But there are still five state-owned enterprises from the PRC that are along each side of the canal, and that is a concern for the Panama Canal Authority and how do they maintain being independent and not being concerned about cyber intrusion, being concerned about a lot of different things for the canal?
And so they have a board of directors and they watch that very closely, they work that very closely. That is a – very important for the global economy, for the Panama Canal. And so it’s a very – it’s all about relationships, at the end of the day, and how we work with our countries.
And again, I go back to the significance of Panama and all of the state-owned enterprises. And you know, my concern, in terms of being able to use it for dual use, for military application, very quickly, and that’s what my concern is.
So we have to work . We have to, you know, work with – very closely with our partner nations and with the leaders and through our instruments of national power.
BOWMAN: Yeah, right here.
TANG: Didi Tang with the Associated Press. I have a question regarding the economics part. You know, it’s part of the DIME, right? It’s the last one, but still it’s there. And then the US cannot do this alone. And, you know, you’re talking about those projects and you’re talking about rope, you know they’re not looking at who is throwing the rope.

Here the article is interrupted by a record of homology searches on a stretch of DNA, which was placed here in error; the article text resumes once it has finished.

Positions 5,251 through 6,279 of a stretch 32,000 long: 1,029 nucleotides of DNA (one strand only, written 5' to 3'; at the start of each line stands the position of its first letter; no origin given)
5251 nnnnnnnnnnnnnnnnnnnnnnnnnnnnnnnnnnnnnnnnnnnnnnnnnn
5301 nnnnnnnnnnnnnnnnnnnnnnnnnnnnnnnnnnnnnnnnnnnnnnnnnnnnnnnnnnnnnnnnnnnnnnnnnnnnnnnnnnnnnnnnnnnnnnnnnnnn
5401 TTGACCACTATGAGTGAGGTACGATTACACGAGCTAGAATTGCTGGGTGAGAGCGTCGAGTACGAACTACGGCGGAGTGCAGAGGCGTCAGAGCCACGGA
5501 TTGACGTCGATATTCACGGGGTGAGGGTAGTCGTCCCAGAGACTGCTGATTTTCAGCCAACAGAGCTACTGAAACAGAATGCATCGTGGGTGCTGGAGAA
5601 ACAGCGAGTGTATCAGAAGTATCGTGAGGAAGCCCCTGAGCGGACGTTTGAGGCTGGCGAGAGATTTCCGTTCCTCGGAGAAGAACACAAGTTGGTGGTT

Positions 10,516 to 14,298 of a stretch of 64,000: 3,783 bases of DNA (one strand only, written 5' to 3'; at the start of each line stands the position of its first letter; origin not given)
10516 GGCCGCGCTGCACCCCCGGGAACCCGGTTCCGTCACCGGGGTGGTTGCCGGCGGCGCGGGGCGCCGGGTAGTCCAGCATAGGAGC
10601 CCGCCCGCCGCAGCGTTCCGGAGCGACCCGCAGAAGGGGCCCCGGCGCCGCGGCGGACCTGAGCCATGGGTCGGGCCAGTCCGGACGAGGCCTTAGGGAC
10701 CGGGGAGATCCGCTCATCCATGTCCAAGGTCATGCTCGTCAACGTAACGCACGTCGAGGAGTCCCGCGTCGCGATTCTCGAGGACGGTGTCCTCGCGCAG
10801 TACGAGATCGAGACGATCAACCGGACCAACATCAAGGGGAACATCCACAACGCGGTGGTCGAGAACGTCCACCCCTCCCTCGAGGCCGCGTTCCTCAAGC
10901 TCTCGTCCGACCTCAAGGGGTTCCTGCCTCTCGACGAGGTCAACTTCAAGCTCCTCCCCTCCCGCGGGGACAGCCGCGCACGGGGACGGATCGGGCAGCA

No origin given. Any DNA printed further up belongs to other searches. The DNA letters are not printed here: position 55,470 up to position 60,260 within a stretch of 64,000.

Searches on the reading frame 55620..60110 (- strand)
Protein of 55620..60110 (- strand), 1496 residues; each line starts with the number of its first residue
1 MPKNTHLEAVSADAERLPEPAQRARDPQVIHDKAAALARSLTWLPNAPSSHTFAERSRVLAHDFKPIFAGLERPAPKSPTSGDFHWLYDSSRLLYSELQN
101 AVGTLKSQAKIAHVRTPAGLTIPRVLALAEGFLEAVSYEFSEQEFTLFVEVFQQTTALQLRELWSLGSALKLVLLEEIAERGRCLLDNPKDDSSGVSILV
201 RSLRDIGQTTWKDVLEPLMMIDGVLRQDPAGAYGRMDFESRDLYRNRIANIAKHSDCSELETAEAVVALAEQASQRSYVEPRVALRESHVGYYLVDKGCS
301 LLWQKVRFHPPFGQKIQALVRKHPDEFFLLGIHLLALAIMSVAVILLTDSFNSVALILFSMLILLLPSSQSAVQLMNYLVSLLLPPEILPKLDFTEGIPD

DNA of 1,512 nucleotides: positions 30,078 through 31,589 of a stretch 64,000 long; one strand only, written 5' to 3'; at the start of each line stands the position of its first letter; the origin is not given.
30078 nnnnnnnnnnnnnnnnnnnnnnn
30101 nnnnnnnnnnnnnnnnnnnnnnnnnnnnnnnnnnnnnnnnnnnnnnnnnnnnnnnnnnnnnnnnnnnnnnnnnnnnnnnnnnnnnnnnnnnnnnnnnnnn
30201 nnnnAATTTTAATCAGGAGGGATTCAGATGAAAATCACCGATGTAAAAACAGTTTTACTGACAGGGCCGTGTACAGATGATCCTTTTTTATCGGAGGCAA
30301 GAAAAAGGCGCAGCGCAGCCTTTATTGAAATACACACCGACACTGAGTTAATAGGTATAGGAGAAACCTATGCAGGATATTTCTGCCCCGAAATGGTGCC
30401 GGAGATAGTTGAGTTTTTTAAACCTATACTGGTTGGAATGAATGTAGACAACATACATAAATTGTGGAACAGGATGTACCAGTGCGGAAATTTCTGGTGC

But anyway, on some of the projects, you know, China probably can be very competitive. And then the Chinese, they say, “we’ll come in to help with the local economy.” My question is, like, do you see any benefits of China’s – those kind of economic activities, you know, in the area?
Now, you were talking about, you know, migration. You know, you want to stabilize the economy, to grow the economy. Well, that actually – you know, you see some benefits, you know, for China to be there, to help with the local economy. Or even, you know, do you see any kind of room even for the Americans, for the US to work with China, right, on some economic issues there, for the better – some kind of outcome?
RICHARDSON: Right, so I’m – I’m actually going to – thank you for the question. I’m going to participate in the American Chamber of Commerce Conference that’s happening on the week of the 23rd and 24th. And so myself and Secretary Raimondo are going to speak at that event and talk to our U.S. companies about the importance of investing in the hemisphere.
And then, you know, when we were in Panama, we met with several companies for a meeting, that were there, and talked about their barriers to outcompete or what their challenges were. And so just bringing that time and attention – I’m also speaking to the Corps of Engineers.
So, you know, in SOUTHCOM, we – as part of Team Democracy, it’s like scanning the whole area. Who can be part of Team Democracy? You want to be on Team Democracy? You’re welcome to join, and what do you bring to the table?
For example, 5G – 5G is another critical infrastructure. 24 countries in this hemisphere have 3G and 4G. PRC technology, and then they get offered almost a zero cost upgrade to 5G.
BOWMAN: Maybe even a deep discount on that upgrade, I would imagine.
RICHARDSON: Or a deep discount, which is – so how do you – you know, I had one president – “General Richardson, what do I tell my people? I’m getting offered almost a zero cost upgrade to 5G from PRC. What do I tell them? That you want me to choose another company, right, that is not the Chinese, and I’m going to have to pay for all of this infrastructure.”